For many years of my adult life, work was my priority (often by unconscious choice). I sacrificed my personal life, bailing on dinners with friends due to a late deadline, or canceling dates with prospective boyfriends (or more usually not even trying to find a date in the first place). 

I was too busy at work to accept phone calls from my family. My mom knew not to call me during work hours. My dad didn’t call me often (that was mom’s job), but it seemed like whenever he did try to call me, I was too busy at work and wouldn’t answer his call. 

Don’t get me wrong, family and friends were definitely very important to me even as I let work take over my life and watched my free time fizzle away.

But I took them for granted. Friends, family, they’ll always be there, there’s plenty of time to catch up, right? As soon as this crazy deadline is finished. As soon as I’m traveling for work less and I can get some rest. Then I’ll devote my attention to them. 

The devotion to work paid off, I thought, when I took on my dream job working at world-class design agency, Stranger & Stranger, leading their NYC studio. Their aesthetic, their dark humor, the people, were all a perfect fit for me. Success!

Four days into this exciting new job, my dad called me (after business hours, since I’m sure I’d brushed off an earlier daytime call) to let me know he had just found out he had cancer.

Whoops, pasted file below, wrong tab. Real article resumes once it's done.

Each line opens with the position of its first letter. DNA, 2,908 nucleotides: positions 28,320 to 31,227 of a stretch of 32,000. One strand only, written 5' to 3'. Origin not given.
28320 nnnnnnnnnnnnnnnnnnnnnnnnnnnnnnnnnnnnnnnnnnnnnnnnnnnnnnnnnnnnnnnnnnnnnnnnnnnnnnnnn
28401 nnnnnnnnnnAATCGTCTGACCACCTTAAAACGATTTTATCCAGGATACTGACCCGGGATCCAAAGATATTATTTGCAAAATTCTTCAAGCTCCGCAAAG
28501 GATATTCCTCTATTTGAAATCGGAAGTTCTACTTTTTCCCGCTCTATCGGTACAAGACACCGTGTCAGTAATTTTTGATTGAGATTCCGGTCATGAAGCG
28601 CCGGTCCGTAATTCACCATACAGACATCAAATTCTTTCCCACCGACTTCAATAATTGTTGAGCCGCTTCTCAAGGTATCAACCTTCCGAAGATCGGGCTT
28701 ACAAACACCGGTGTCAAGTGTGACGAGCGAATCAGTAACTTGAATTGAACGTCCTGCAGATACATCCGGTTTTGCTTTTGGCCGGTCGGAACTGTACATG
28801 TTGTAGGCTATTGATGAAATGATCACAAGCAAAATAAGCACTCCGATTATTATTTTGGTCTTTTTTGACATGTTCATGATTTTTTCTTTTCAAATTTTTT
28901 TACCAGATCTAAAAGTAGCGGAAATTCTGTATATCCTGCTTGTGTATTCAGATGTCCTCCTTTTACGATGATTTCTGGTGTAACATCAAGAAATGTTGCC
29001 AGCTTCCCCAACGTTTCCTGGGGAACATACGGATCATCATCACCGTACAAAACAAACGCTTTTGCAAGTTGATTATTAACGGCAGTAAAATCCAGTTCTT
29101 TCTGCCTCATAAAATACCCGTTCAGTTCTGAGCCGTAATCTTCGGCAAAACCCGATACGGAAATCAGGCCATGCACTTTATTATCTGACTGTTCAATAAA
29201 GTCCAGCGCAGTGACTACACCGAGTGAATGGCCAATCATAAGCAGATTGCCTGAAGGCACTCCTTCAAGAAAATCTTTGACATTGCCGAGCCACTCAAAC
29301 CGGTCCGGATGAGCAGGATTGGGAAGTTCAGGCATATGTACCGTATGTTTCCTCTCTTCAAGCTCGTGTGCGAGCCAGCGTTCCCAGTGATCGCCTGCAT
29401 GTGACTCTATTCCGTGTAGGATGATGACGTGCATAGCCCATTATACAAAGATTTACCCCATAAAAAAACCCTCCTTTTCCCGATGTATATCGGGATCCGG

My mind reeled. I was devastated but heartened to hear it might be treatable. I also felt some guilt because I thought for a moment, “I don’t have time for this, I just started my dream job!”

Luckily that dream job also gave me the space and understanding about the circumstances that I didn’t initially realize I’d need to get through it. I don’t know how I would have made it through without their support and I’m forever grateful for that.

I was able to compartmentalize pretty well — I’d be completely focused on work during the business day, and then spend time with dad and the rest of my family on weekends. 

This is when I first had the wake-up call that family is absolutely everything. Nothing is more important.

As my dad’s cancer progressed, unfortunately pretty quickly, I’d get through my work day and then fall apart in the evenings and on weekends. I was splitting in two – the strong business woman wanting to be a success in her job and the scared child who only wanted to turn back time to be able to have more time with dad and my family.

Sadly, dad’s cancer went from diagnosis to death in a brief five months. Only two months in, he lost the ability to clearly communicate as the cancer spread to his brain, and three months in I had to help make the gut-wrenching, heart-destroying decision to suspend his treatment.

As I went through the unimaginable awfulness that is watching a family member go through that torture and then losing them to that cancer, I came out the other side with an unwavering, unshakeable knowledge that from that point forward: Family Comes First.

It was a wake-up call I most certainly didn’t want, but one I am utterly grateful for. 

It has allowed me to shift my priorities — whatever happens with my family will always be most important. I am closer to my family (and a small number of dear friends who are like family) now. Any work and life choices I make will always take that into account. 

Looking back, I wish I’d answered more of my dad’s phone calls when I was “too busy” or spent more time with him before he got sick. But I can only go forward. There’s no doubt — I’m never too busy to talk to or spend time with my family now!